|Publication number||US6021218 A|
|Application number||US 08/331,151|
|Publication date||Feb 1, 2000|
|Filing date||Oct 28, 1994|
|Priority date||Sep 7, 1993|
|Publication number||08331151, 331151, US 6021218 A, US 6021218A, US-A-6021218, US6021218 A, US6021218A|
|Inventors||Stephen P. Capps, Ernest H. Beernink|
|Original Assignee||Apple Computer, Inc.|
|Export Citation||BiBTeX, EndNote, RefMan|
|Patent Citations (7), Non-Patent Citations (8), Referenced by (59), Classifications (4), Legal Events (3)|
|External Links: USPTO, USPTO Assignment, Espacenet|
This is a continuation of application Ser. No. 08/117,431 filed Sep. 7, 1993 now abandoned.
The present invention relates generally to computer systems, and more particularly to systems for organizing and formatting text and handwritten images on a computer display screen.
Computerized personal organizers are becoming increasingly popular. They perform such functions as keeping calendars, address books, to-do lists, etc. While these functions can be provided by conventional computer systems, they are more conveniently provided by personal organizers which are relatively inexpensive, small, and lightweight (i.e. portable). Personal organizers are available from such companies as Sharp and Casio of Japan.
A relatively new form of computer, the pen-based computer system, combines the power of a general purpose computer with the functionality and small size of a personal organizer. A pen-based computer system is typically a small, hand-held computer where the primary method for inputting data includes a "pen" or stylus. A pen-based computer system is commonly housed in a generally rectangular enclosure, and has a dual-function display assembly providing a viewing screen along one of the planar sides of the enclosure. The dual-function display assembly serves as both an input device and an output device. When operating as an input device, the display assembly senses the position of the tip of a stylus on the viewing screen and provides this positional information to the computer's central processing unit (CPU). Some display assemblies can also sense the pressure of the stylus on the screen to provide further information to the CPU. When operating as an output device, the display assembly presents computer-generated images on the screen.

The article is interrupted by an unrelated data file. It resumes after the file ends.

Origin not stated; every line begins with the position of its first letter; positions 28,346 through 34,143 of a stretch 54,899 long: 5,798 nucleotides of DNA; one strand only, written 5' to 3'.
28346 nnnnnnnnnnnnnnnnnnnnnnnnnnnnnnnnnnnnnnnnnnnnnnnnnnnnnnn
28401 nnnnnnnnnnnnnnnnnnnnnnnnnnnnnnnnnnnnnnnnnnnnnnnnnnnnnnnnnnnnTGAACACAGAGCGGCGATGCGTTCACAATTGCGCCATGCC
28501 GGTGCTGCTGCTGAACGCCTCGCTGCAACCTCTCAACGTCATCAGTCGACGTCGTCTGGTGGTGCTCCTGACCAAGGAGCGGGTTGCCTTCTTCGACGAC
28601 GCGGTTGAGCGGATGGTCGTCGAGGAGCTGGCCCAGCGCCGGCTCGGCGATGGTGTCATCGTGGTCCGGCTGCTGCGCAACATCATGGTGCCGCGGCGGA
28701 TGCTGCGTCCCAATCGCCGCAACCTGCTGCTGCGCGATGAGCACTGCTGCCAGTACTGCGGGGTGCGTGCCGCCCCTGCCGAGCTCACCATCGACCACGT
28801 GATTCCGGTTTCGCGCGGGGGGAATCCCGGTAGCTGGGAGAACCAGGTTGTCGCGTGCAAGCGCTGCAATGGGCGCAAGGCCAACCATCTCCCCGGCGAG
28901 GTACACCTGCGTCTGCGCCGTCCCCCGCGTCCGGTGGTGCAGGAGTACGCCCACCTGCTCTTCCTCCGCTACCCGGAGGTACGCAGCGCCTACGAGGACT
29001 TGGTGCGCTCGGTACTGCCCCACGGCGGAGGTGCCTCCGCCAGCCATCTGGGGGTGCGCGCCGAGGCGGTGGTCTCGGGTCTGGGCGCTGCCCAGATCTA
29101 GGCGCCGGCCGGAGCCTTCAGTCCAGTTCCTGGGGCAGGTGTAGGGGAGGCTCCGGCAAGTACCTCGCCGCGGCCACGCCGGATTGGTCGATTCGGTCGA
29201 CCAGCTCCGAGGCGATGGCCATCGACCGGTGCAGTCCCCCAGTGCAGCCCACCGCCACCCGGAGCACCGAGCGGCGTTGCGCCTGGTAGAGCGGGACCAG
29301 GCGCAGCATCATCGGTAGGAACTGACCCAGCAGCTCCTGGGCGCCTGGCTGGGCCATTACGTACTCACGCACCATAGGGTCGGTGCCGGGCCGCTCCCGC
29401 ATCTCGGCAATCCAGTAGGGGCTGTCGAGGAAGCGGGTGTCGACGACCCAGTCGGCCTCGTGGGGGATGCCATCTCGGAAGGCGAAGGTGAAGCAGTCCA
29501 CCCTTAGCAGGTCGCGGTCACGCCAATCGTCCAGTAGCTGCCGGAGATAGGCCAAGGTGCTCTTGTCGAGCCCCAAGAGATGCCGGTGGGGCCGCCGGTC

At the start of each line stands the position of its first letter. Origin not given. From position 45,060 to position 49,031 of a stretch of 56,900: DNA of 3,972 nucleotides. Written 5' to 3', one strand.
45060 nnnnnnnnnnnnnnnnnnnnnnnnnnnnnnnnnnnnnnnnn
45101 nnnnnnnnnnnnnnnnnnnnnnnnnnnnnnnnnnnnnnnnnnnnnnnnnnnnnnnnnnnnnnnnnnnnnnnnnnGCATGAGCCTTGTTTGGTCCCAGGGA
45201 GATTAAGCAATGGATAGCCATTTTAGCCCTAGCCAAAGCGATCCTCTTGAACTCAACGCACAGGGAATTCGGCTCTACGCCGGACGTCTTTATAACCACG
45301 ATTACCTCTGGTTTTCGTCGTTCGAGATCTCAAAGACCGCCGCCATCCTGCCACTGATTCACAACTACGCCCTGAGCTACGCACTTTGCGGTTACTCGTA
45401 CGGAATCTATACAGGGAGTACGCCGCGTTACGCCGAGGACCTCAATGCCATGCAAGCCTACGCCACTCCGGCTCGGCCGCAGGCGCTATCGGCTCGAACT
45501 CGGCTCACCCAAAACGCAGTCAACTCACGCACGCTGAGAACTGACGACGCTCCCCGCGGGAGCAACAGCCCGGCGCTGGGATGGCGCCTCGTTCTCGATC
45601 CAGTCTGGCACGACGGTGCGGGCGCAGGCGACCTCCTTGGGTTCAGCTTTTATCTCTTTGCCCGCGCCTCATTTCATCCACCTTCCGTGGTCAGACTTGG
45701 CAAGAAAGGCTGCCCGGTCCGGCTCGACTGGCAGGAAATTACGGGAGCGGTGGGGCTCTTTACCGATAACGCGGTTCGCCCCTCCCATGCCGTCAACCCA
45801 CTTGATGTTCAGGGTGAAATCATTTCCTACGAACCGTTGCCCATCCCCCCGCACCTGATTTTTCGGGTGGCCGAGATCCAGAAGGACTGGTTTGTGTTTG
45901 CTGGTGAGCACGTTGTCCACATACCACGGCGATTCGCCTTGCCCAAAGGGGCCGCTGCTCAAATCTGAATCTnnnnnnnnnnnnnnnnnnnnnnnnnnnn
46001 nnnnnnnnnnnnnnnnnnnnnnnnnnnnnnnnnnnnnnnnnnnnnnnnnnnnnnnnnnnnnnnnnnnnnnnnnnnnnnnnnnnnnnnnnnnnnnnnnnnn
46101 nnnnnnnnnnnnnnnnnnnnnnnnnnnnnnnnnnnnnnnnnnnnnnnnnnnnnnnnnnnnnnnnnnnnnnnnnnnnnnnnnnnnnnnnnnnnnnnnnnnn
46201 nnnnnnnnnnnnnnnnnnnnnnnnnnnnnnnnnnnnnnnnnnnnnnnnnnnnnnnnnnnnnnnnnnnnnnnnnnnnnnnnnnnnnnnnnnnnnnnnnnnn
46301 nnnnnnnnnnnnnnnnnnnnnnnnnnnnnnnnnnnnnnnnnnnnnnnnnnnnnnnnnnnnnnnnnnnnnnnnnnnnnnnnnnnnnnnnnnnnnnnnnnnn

The dual-function displays of pen-based computer systems permit users to operate the computers as computerized notepads. For example, graphical images can be input into the pen-based computer by merely moving the stylus across the surface of the screen. As the CPU senses the position and movement of the stylus, it generates a corresponding image on the screen to create the illusion that the stylus is drawing the image directly upon the screen, i.e. that the stylus is "inking" an image on the screen.
With suitable recognition software, the user's handwriting or "ink" can be identified as text and numeric information.
Thus, pen-based computer systems can take and retrieve notes in the user's own handwriting. Humans have been jotting notes and preparing documents in their own handwriting for centuries, but the resulting script can be difficult to interpret. Often two or more handwritten letters fade together in a word and can not be deciphered. Further, most handwriting is written with inconsistent spacing between each character of a word, each word of a line, etc. Some handwriting is so illegible even the author can not recognize his or her own notes a few hours after he or she puts them on paper. In the past, typewriters and then word-processors have been used to provide more consistent, easy to read documents. Each character keystroke from a keyboard provides a character or space of fixed dimensions and shape. The resulting text is thereby presented in a consistent easy to read format, regardless of who the author may have been. Unfortunately for most people, typing is not nearly as fast or easy as writing in their own hand.